Biden to pause border wall construction, issue protections for DACA recipients, roll back other Trump immigration policies
On the same afternoon he’s sworn in as the nation’s 46th president, Joe Biden will take executive actions that will undo several of former President Donald Trump’s immigration policies, his transition team announced Wednesday.
The list of orders includes reissuing protections established under the 2012 Deferred Acton for Childhood Arrivals program, halting further construction of a border barrier and rolling back interior immigration enforcement priorities put in place by the previous administration.
The actions come the same day Biden will reportedly send to Congress a comprehensive immigration bill that, if passed, could provide a legal path to citizenship for millions of undocumented immigrants, including more than 1.7 million in Texas.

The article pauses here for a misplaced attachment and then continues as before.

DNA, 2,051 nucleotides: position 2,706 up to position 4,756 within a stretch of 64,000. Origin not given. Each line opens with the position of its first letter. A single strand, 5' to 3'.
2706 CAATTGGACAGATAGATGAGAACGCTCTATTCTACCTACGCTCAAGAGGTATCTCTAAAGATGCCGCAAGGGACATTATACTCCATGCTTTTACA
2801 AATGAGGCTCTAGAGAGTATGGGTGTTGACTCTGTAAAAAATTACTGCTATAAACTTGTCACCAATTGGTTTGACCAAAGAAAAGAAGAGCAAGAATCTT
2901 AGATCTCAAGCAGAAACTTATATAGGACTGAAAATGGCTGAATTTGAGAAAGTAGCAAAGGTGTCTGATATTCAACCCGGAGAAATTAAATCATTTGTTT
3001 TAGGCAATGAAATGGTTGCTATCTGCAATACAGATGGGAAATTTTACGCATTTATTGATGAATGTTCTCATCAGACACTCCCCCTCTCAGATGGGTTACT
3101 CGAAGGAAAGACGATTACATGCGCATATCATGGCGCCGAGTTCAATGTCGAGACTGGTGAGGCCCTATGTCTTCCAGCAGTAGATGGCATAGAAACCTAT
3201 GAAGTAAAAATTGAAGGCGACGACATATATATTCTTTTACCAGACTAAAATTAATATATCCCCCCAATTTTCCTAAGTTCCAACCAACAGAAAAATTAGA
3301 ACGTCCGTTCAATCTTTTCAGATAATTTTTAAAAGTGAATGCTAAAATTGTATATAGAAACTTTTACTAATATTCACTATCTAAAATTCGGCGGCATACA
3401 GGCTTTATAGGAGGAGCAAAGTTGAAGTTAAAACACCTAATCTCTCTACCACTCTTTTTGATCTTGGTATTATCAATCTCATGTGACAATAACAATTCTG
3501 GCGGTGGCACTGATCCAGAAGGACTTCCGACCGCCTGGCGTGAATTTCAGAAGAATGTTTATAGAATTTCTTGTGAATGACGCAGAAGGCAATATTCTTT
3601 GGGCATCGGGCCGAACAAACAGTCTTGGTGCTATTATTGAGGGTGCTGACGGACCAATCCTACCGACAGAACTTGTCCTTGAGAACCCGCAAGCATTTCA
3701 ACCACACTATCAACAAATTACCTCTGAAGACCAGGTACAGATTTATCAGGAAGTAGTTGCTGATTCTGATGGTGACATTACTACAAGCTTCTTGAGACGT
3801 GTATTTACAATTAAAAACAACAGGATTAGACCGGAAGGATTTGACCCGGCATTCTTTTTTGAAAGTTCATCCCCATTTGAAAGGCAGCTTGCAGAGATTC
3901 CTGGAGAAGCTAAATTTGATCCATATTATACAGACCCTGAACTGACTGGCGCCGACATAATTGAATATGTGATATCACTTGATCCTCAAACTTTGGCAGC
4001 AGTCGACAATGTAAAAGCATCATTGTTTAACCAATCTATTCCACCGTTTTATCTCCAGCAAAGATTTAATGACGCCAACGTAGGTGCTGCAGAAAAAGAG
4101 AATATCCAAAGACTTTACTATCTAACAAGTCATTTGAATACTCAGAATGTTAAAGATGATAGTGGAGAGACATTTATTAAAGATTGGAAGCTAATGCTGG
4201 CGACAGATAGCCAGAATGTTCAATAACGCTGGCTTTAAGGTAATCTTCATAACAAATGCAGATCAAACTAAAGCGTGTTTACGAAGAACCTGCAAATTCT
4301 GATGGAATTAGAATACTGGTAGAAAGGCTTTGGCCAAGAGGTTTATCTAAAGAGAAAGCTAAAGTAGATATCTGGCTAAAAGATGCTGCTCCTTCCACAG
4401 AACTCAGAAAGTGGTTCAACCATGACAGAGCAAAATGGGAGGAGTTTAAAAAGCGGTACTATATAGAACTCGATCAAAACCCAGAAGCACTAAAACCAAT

“These actions are bold, begin the work of following through on President-elect Biden’s promises to the American people, and, importantly, fall within the constitutional role for the president,” the transition team said of the executive orders, which also include actions addressing the COVID-19 pandemic, eviction moratoriums, student loan debt and the environment.
The day-one order on DACA will instruct the homeland security secretary and attorney general to preserve the program, which as of June included about 645,000 beneficiaries, including about 106,400 in Texas, according to federal government statistics. Trump announced an end to DACA in 2017, but the program has endured after series of court challenges, including a 2020 decision by the U.S. Supreme Court that ruled the administration did not act properly in its order to end the policy.
But the Biden administration will also face a lawsuit from Texas Attorney General Ken Paxton, who filed a separate challenge that questions the legality of the program.